or "Church Without Walls"
by Susan Finck-Lockhart
"Turn my passion for this world into passion for You. Gentle longing for the things of your heart. Turn my passions in this world into passion for You. Sweet devotion for the things of Your heart. Teach me to turn it loose; the things of the world -- unfold this mystery of your love for me.Turn my passion for this world; into passion for You. Gentle longing for the things of your heart." --- Janet Dorrell, one of the founders of Church Under the Bridge, Waco, Texas
At 9 a.m. on Sunday morning the concrete space underneath the I-35 bridges over 4th and 5th street is empty. By 10:30 a.m., a mix of cars, trucks and vans have jumped the curb and are parked in a random pattern around several hundred well-worn folding chairs arranged in rows. Behind a large U-Haul style trailer emblazoned with "Mission Waco," several folks are setting up microphones and music stands on a flatbed trailer, while fifty or so others dine on pancakes, sausage and fruit.
The congregation gathers.
Welcome to Church Under the Bridge or "CUB" in Waco, Texas - a church that lends new meaning to terms like 'seeker sensitive' and 'come as you are.' A large contingent of Baylor University students joins with homeless folks, recovering addicts, and a cadre of young couples. Several families and a few bikers -- one with an enormous wooden cross that he pulls behind his Harley -- complete the picture. One young African-American man in his uniform from the McLennan County Correctional Facility takes a seat next to a 60-something white man with wire-rimmed glasses, clad in a polo shirt and ballcap. The attire spans the gamut from shorts, T-shirts and torn jeans to a few skirts and even a sprinkling of starched button downs.
The worship team climbs up on the flatbed and begins to play a mix of 70s Jesus songs, traditional hymns, and contemporary praise songs. Also spread throughout the songbook are original songs composed by Janet Dorrell, who founded CUB with her husband Jimmy nine years ago and leads the singing with a hint of country western flair.
The chief 'usher,' not a centimeter under 6'6" and clad in a Church Under the Bridge t-shirt and old jeans, smiles at us through his chest-length salt and pepper beard as he hands us a bulletin. His shirt reads: "...black, white, and brown, rich and poor, educated in the street and educated in the university… all worshipping the same loving God who calls us to himself." Several other worshippers sport a second style of t-shirt, which reads: "These are my church clothes."
It smells of the street. Exhaust mingles with after shave, cologne and the "natural fragrance" of those whose last baths are a distant memory. Cigarette smoke wafts through the air: My daughter is horrified, "Mom, there is someone smoking-- during church!!"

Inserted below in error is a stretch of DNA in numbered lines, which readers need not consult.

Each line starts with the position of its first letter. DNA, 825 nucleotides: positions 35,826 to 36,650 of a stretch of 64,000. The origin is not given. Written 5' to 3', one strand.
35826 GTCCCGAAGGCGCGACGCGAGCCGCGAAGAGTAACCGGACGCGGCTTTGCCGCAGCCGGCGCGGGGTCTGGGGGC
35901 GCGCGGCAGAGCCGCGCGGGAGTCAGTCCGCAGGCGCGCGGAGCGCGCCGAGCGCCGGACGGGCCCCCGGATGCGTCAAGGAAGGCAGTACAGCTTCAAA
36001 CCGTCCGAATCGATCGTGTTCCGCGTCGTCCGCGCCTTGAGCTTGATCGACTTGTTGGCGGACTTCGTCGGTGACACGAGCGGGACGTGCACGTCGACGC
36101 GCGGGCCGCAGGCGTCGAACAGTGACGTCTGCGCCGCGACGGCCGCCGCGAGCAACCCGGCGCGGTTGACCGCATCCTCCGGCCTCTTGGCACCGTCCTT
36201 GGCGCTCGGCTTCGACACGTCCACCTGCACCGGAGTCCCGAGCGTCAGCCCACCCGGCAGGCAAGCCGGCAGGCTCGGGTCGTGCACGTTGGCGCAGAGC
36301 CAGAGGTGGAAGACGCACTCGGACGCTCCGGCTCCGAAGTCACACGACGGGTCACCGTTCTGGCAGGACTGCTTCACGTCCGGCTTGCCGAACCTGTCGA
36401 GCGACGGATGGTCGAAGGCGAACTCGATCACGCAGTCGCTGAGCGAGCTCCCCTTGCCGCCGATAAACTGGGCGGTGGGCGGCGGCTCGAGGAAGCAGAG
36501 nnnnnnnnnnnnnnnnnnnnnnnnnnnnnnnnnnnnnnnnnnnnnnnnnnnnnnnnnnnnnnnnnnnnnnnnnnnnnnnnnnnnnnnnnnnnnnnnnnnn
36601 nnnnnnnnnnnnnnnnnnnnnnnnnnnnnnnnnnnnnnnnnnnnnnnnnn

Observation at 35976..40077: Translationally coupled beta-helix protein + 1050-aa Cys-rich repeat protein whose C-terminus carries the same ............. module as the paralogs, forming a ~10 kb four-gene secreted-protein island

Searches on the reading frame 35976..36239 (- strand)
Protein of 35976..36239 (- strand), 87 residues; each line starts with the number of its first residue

"We're just ordinary folks under an ordinary bridge all made holy by Your Presence," Pastor Jimmy Dorrell prays. He evokes the image of the Great Banquet from Luke's Gospel as he invites us to worship. As he prays, we hear the grinding of eighteen-wheelers shifting gears and the sound of cars whizzing by overhead. Folks hang around on the periphery, some standing, some whispering to each other; some finishing up their food from the meal that is served each Sunday prior to worship. No silver offering plates here. Ushers pass around a coffee can covered with contac paper.
When it's time for Sunday School, children pop up from among the crowd and gather by a woman holding a bright yellow rope. They line up, holding the rope, and cross the frontage road, processing through the Mobil station parking lot and disappearing into the Clarion Hotel. (The Clarion donates a room for their use each Sunday.)
The message from the pulpit at CUB "afflicts the comfortable and comforts the afflicted" in a wholistic, balanced way. The forgiveness of the cross and the transforming power of God in Christ are front and center. Bulletins feature sermon notes on the back with summaries of key points. One Sunday, Dorrell preached a hard-hitting message from James about the tongue. Several youth groups were there who had been working at various outreach ministries associated with the church. Dorrell hit on sins from "buying too many shoes at the mall" to "doing too much booze or slipping back into drugs…" Another Sunday, the worship team equipment was removed from the flatbed, and Dorrell preached on Samson "WWF Style." Clad in a green wig with flowing hair to his waist, and a sweatshirt stuffed to look like bulging muscles, Dorrell wrestled several large men from the church playing the part of "Philistines" as the congregation catcalled and roared with laughter. "Delilah" appeared in a later scene - a church member clad in tight leather pants and a cleavage-revealing top. In between 'scenes' Dorrell's message was driven home: "Moral impurity, deceit and rebellion affect one's character. And "an immature faith built on emotions rarely leads to strong character that honors God."
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